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MARY POPPINS: The Broadway Musical

MARY POPPINS: The Broadway Musical

A Musical based on the stories of P.L. Travers and the Walt Disney Film
Original Music and Lyrics by Richard M. Sherman and Robert B. Sherman
Book by Julian Fellows
New Songs and Additional Music and lyrics by George Stiles and Anthony Drewe
Co-Created by Cameron Mackintosh

Plaza Theatre Company

Directors: Luke and Rachel Hunt
Music Director: Doug Henry
Co-Choreographers: Nicole Wheat and Tabitha Ibarra
Stage Manager: RuthAnn Warwick
Makeup Design and Artist: Michelle Cawood
Wall Murals and Set Painting: Julie Lee
Property Design: Soni Barrus
Magical Props: Gene and Roberta Young
Light Design: Cameron Barrus
Set Design: JaceSon P. Barrus
Sound Design: G. Aaron Siler
Costume Design: Tina Barrus

Mary Poppins - Meredith Browning
Bert - Matt Victory
George Banks - Luke Hunt
Winifred Banks - Abby Sherrill
Mrs. Brill - Katy Wood
Bird Woman - RuthAnn Warwick
Robertson Ay - Quentin Scott
Admiral Boom/Chairman - Jay Cornils
Jane Banks - Rylee Mullen
Michael Banks - Asher deMontalvo
Miss Lark - Katherine Anthony
Miss Andrew - Kathy Lemons
Neleus - Henry Cawood
Northbrook/Park Keeper - Nate Milson
Mrs. Corry - Amber Lanning
Von Hussler - JaceSon P. Barrus
Katie Nanna- Stormy Witter
Annie - Eden Barrus
Constable - Jason P. Cole

Dance Corps
David Midkiff (Dance Captain), Eden Barrus, Henry Cawood, Anna Looney,
Emma Whitehorn, Grace Dalley, Lena Morales, Maddie Almond, Marissa Wheat,
Samantha Bond, John Perna

Allie Bond, Anthony Sullivan, Baylor Cain, Devan Wenger, Erin Shirley,
Hunter Patrick, Jentry Sullivan, Julia Wood, Kellie Blankenship, Kenlie Earheart, Lily McClendon, Natalie Blankenship, Stormy Witter

Reviewed Performance 10/15/2016 (Saturday Evening Cast. Production is double cast.)

Reviewed Performance: 10/15/2016

Reviewed by LK Fletcher, Associate Critic for John Garcia's THE COLUMN

Plaza Theatre Company is a North Texas Treasure. This small but mighty troupe in Cleburne, TX has high energy, finds solid talent and overall, exceeds the expectations of those who buy a ticket to see a show. They are a small company taking on major productions, which shows how determined they are to bring quality to the general public. Within a (very!) small space an enthusiastic cast liberally dosed with a spoonful of sugar bring a supercalifragilisticexpialidocious treat to the entire family in their bright and lively production of “Mary Poppins”.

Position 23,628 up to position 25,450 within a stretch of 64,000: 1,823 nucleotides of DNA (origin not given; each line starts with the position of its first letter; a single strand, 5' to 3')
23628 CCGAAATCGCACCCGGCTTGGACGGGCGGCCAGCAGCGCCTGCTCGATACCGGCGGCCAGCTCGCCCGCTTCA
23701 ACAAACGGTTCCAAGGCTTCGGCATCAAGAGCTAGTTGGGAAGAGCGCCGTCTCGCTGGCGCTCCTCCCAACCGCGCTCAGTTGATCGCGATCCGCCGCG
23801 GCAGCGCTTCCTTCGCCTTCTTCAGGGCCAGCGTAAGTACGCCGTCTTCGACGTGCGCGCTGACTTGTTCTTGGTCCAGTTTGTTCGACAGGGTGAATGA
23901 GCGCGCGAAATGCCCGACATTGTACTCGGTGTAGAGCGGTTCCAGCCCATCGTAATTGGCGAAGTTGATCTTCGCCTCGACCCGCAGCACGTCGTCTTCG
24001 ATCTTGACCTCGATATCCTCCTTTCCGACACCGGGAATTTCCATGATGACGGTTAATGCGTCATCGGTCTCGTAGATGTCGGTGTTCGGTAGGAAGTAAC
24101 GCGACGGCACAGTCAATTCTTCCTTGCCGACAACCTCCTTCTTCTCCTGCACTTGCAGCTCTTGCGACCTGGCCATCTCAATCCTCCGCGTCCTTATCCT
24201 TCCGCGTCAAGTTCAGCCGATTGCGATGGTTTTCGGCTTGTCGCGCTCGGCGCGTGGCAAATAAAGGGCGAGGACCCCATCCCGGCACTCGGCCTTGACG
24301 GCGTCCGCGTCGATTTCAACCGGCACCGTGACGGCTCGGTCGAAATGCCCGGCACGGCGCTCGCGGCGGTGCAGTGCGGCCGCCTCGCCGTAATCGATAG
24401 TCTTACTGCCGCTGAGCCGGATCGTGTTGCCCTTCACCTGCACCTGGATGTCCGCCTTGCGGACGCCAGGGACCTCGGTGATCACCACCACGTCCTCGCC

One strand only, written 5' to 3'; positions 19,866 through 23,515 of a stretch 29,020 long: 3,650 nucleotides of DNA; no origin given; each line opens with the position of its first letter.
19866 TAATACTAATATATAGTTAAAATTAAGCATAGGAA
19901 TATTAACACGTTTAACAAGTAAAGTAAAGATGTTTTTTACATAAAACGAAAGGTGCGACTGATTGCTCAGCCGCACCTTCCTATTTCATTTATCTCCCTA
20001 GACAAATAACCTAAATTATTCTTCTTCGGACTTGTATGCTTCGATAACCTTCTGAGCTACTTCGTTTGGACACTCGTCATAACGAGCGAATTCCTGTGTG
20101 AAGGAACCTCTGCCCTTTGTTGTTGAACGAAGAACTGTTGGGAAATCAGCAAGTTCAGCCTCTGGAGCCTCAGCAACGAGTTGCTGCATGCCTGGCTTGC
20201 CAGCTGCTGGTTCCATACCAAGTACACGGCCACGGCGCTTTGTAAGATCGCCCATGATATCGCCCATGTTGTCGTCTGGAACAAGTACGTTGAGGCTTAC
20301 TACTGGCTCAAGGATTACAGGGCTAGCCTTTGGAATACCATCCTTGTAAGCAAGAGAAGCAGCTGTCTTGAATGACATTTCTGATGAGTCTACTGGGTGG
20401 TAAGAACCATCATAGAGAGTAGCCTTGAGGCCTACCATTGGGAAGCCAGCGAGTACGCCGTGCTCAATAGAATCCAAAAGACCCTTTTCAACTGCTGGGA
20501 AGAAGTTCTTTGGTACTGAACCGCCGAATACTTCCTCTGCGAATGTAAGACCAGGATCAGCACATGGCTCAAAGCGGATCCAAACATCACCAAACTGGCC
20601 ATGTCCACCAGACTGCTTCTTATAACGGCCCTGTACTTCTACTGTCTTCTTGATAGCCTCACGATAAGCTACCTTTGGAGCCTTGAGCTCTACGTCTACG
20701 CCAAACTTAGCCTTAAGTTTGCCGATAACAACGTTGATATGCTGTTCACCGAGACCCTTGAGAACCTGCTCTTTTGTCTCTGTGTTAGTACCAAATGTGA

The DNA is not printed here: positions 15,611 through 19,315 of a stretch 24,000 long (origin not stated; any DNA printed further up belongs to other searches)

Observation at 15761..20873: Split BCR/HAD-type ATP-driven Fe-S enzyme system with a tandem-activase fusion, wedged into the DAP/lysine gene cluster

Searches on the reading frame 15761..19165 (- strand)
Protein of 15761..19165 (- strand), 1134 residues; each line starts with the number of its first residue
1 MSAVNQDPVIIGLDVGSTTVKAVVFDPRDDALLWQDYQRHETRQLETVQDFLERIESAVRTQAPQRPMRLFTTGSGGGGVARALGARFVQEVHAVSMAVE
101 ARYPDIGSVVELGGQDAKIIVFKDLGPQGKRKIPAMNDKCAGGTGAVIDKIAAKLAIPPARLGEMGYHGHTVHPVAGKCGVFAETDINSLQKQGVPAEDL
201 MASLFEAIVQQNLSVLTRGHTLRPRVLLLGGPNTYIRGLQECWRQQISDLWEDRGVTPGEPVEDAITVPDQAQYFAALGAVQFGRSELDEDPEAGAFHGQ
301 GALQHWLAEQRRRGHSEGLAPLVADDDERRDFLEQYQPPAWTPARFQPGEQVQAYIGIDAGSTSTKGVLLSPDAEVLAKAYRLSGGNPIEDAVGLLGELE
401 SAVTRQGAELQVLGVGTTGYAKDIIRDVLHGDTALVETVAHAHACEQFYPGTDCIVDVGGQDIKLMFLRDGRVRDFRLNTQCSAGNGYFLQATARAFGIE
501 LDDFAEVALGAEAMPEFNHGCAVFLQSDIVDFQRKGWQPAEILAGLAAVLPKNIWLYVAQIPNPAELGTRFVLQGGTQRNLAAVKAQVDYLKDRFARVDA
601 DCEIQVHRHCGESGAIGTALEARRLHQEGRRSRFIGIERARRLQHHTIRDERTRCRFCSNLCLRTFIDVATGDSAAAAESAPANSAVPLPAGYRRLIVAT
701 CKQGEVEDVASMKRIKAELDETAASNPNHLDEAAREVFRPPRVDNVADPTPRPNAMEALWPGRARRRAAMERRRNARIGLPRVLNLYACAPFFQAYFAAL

Even if you have not revisited the movie since childhood, as soon as each character appears on stage and each song begins, you will be transported to a happier time and place in Directors’ Luke and Rachel Hunts’ lovingly crafted production.

This Broadway hit is based on the 1964 Walt Disney movie starring Julie Andrews and Dick Van Dyke, though following a slightly different story. The development of the stage show was long and ongoing, as P.L. Travers refused to give the rights to Disney, who she felt had misconstrued her stories. Instead, she gave the stage rights to Cameron Macintosh – producer of well-known Broadway classics such as Cats, Les Misérables, and Phantom of the Opera. In return, Macintosh had to promise the author that the musical would not be as overly sweet as Disney had made it. However, to appeal to a greater audience, Macintosh knew that the Disney music must be brought to his production. Thus, a partnership was born.